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Press junkets, ads in foreign newspapers — China wants to build ‘new world media order’

In ‘Smokeless War’, Manoj Kewalramani writes that public opinion has been Xi Jinping’s highest priority, with special focus on online media.

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From very early on, Xi Jinping accorded public opinion work the highest priority, with specific focus on online media. In February 2016, he visited the offices of the People’s Daily, the Party’s flagship newspaper; Xinhua, China’s official news agency; China Central Television, the national broadcaster; and three other central news agencies. In his subsequent speech to the heads of the agencies, Xi emphasised the need to maintain the political line, inject positivity to build the Party’s and China’s image and innovate methods and means of content development and dissemination by leveraging new media. Two years later, in March 2018, a major reform of state institutions expanded the Party’s control over the propaganda machinery. In addition, a decision was made to consolidate the three major state-run television and radio broadcasters to establish a new internationally oriented platform called Voice of China.

In January 2019, Xi re-emphasised key focus areas in a meeting of the Politburo. The speech, published in March 2019, quotes him calling for accelerating media integration, emphasising new media and leveraging big data and artificial intelligence to achieve more efficiency in propaganda in order to expand the Party’s influence over public opinion. It is this instruction that Yin Yungong, a researcher studying the Chinese system and dean of the school of journalism at Hunan Normal University, was drawing from in his People’s Daily article quoted at the beginning of the chapter.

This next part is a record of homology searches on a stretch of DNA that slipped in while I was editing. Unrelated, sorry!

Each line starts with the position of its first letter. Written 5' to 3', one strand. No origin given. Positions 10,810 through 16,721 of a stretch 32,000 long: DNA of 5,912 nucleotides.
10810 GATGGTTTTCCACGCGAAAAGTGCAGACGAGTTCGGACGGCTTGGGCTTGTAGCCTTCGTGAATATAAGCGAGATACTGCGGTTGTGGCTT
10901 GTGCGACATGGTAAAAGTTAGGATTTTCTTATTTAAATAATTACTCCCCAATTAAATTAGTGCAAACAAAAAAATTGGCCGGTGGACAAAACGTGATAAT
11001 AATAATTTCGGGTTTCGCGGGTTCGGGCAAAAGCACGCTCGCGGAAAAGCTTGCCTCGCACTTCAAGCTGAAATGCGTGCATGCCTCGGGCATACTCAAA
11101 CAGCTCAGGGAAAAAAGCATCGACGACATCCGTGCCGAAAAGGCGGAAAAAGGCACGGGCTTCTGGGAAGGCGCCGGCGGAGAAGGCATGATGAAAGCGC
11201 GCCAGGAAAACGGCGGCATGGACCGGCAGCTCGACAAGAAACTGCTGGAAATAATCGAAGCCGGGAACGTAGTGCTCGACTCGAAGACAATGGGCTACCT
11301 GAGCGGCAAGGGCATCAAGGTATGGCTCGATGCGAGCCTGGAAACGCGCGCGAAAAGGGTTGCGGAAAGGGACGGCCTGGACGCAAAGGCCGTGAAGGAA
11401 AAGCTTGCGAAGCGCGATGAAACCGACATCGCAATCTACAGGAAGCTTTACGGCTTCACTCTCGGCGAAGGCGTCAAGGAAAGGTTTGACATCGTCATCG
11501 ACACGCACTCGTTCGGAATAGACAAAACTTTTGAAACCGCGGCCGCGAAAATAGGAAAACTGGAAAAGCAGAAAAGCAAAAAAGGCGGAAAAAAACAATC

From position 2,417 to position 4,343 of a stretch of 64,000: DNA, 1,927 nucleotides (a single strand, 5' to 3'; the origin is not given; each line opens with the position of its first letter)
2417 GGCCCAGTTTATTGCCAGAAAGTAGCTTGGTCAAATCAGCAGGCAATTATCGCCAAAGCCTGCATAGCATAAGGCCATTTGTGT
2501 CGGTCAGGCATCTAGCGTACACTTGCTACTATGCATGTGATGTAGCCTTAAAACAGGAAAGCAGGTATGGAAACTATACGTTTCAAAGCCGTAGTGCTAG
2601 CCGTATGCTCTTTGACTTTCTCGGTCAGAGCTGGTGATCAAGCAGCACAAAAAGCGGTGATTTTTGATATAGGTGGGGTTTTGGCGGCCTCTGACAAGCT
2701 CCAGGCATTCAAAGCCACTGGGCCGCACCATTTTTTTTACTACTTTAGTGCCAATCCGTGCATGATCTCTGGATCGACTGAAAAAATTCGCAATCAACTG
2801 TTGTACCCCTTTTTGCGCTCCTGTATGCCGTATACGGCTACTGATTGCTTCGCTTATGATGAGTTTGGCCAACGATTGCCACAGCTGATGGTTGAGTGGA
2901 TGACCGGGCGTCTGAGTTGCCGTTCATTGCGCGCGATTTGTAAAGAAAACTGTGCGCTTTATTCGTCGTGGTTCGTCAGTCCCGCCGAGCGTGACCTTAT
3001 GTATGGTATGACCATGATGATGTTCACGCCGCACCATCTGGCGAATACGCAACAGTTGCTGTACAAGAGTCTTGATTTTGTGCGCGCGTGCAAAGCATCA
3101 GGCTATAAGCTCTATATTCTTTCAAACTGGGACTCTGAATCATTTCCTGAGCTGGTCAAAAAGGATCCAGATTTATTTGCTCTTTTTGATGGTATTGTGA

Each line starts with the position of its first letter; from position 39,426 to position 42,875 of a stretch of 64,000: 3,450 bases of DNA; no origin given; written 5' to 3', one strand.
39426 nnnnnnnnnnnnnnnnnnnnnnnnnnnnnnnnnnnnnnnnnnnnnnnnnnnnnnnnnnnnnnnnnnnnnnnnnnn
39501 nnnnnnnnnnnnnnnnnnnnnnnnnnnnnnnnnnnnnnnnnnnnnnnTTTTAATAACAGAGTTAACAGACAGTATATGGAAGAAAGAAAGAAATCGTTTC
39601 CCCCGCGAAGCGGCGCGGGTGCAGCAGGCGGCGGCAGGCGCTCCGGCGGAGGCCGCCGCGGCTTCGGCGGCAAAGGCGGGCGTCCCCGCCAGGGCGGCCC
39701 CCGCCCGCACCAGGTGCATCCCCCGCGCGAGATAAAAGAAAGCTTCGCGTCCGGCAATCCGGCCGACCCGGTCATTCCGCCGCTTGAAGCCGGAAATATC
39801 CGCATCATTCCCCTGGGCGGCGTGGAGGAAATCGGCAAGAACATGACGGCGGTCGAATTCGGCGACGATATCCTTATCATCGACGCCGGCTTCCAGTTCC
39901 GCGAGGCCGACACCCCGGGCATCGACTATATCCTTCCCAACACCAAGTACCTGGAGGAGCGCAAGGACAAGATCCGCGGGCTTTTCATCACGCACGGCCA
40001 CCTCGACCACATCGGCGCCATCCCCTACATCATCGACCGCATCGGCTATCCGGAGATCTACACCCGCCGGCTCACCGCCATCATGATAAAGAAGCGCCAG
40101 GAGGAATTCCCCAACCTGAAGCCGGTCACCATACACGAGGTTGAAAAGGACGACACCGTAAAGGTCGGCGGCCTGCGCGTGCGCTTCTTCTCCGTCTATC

Party-state media development, however, has been just one part of what is a multi-pronged strategy to influence the global information environment and discourse around governance. For instance, there has been a systematic effort by Beijing to expand investments in media outlets around the world, cultivate strategic partnerships, place inserts and advertorials in foreign publications, empower embassies and diplomats to push China’s message in local media and on social media and invite foreign journalists for training and government-funded junkets in return for publicising Chinese perspectives.

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In addition, the global expansion of Chinese private technology companies has led to the export of Beijing’s narrative, approaches to content moderation and censorship of political speech. In essence, there’s been a mix of borrowing and buying the boat, depending on what’s been most feasible. In a 2018 assessment, Reporters without Borders argued that ‘China has been going to great lengths for the last decade to establish a “new world media order” under its control, with the aim of deterring and preventing any criticism of itself ’. An example of the massive effort in this direction is the new Belt and Road News Network, which brings together 182 media organisations from 86 countries.